You’re walkin’ on the fightin’ side of me. Runnin’ down a way of life our fightin’ men have fought and died to keep. If you don’t love it, leave it.
— Merle Haggard
I wasn’t prepared for what I saw when I walked into Veterans Park Saturday. I’d been contacted and told that there was graffiti on monuments in the park. But that still didn’t adequately prepare me for what I would come upon.
Lines of black spray paint, some of it so heavy it made the words underneath unreadable, were used to obscure the inscriptions on the World War II and Vietnam memorials as well as a smaller monument erected in honor of Spc. 4 James Worthy, the only Albany soldier killed during the first Gulf War.
It wasn’t the ugly black squiggles on the stark white stones of the monuments that made the scene so hard to look at. It’s what those monuments represent — and what their defacement represents — that struck me. It was as if the vandals who so brazenly applied the paint had spat in the faces of men and women who had given their lives, ironically, to protect the very freedoms that allow low-life scum to do what these individuals did with minimal reprisal.
I probably read too many Michael Connelly novels, but the fact that vandals defaced these same monuments — which are generally a part of Memorial Day and Veterans Day celebrations in the region — before a similar patriotic holiday last year leads me to believe the perpetrator could very well be someone who has an issue with such celebrations.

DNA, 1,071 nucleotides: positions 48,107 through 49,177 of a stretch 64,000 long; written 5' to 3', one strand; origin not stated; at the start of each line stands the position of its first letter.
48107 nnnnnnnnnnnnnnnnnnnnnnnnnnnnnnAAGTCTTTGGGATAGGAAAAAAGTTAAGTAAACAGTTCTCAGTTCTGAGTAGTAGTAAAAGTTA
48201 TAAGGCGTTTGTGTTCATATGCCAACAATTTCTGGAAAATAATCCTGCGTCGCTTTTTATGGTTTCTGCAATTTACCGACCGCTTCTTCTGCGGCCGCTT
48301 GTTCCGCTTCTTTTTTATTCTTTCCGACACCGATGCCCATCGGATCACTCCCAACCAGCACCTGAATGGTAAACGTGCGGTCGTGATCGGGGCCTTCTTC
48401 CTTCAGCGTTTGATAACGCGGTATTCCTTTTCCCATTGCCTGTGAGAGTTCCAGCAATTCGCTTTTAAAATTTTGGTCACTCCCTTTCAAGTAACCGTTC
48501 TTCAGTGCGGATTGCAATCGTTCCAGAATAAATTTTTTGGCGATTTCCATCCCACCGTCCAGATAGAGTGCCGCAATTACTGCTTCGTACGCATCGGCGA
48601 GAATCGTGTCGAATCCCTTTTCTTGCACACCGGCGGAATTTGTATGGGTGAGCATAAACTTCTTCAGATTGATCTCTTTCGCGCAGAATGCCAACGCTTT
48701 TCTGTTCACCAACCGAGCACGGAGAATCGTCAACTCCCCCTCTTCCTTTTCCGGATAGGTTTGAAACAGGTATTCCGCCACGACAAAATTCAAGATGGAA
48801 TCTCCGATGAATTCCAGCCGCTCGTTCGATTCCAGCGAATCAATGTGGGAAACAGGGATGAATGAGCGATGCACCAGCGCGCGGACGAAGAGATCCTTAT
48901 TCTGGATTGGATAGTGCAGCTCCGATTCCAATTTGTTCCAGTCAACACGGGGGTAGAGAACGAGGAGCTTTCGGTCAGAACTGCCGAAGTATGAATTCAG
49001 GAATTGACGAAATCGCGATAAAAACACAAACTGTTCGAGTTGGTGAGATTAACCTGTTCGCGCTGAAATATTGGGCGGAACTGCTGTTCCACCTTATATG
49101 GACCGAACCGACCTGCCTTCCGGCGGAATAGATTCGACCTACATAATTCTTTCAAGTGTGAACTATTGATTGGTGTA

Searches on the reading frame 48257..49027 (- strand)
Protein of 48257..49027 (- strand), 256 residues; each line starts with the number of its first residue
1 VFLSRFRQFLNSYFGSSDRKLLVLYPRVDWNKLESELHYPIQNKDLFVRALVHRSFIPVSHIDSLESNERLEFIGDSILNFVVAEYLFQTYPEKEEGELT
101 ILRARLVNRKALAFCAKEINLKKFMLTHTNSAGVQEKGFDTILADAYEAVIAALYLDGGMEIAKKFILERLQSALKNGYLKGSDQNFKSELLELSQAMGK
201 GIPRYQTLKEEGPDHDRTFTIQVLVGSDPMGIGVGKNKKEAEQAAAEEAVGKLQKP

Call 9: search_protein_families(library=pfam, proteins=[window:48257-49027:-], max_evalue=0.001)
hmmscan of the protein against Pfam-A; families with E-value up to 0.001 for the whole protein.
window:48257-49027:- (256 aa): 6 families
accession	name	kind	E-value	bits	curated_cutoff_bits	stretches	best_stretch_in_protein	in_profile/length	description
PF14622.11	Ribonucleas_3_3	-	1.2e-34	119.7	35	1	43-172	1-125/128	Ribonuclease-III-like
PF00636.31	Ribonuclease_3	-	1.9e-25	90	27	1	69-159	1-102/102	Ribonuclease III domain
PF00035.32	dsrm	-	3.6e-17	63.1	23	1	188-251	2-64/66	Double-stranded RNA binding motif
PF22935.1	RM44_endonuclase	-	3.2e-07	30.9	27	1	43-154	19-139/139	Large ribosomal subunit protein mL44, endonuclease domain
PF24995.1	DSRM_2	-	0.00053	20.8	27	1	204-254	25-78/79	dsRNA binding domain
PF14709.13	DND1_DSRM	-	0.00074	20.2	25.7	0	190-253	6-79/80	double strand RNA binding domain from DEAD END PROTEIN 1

In my anger, I imagine some disenchanted souls who have a beef with their lot in life. So, cowardly, they attack those monuments that are symbolic of our country’s freedom.
I hate to be all cliche, but I wonder what response their actions would get in one of the countries whose totalitarian governments do more than frown on such things.
Dougherty County Commission Chairman Jeff Sinyard called me from his family vacation when he heard about the monument defacement. His anger fairly crackled through the phone line.
“Fletch, I don’t know what anybody’s doing, but you can tell the people that I’ll add $2,000 to any reward they offer to help catch these folks,” Sinyard said. “This is a slap in the face to our community, and it’s a slap in the face to the men and women who gave their lives for our freedom.”
When Albany Police Department Lt. Tony Moore arrived at Veterans Park Saturday as part of a team investigating the vandalism, he told me, resignedly, “With all these kids around here have to do, they do this.”
Maybe Moore’s right. Maybe this is the action of bored — or even really bad — kids, kids looking for the perverse pleasure that some seem to derive from such destruction. I’ve known kids like that, and their reasoning is always the same: Well, we didn’t hurt anybody.
What they don’t understand — and what parents who condone such action by covering for their kids when they learn of their antisocial behavior don’t understand — is that this kind of vandalism runs much deeper than graffiti. It runs deeper than the cleanup costs. And it runs deeper than disruption of a solemn memorial.
The paint on those three monuments in Veterans Park leave stains that no industrial cleaner will ever wash away. They leave stains on our collective souls.
(Final note: Charles Holsey, one of the Vietnam veterans who spoke with me for the four-part series on the war and its aftermath that ends today, offered a telling — and moving — side note after the first article in the series appeared in The Herald. “I’m so glad you told our stories,” Holsey said. “See, all a lot of Vietnam veterans wanted when they came back from the war was a welcome home, like our other soldiers had gotten. Most of us never got one. When I see a fellow veteran, I always thank him for his service. And for the many veterans who have never received one, I say, ‘Welcome home, brother. Welcome home.’”)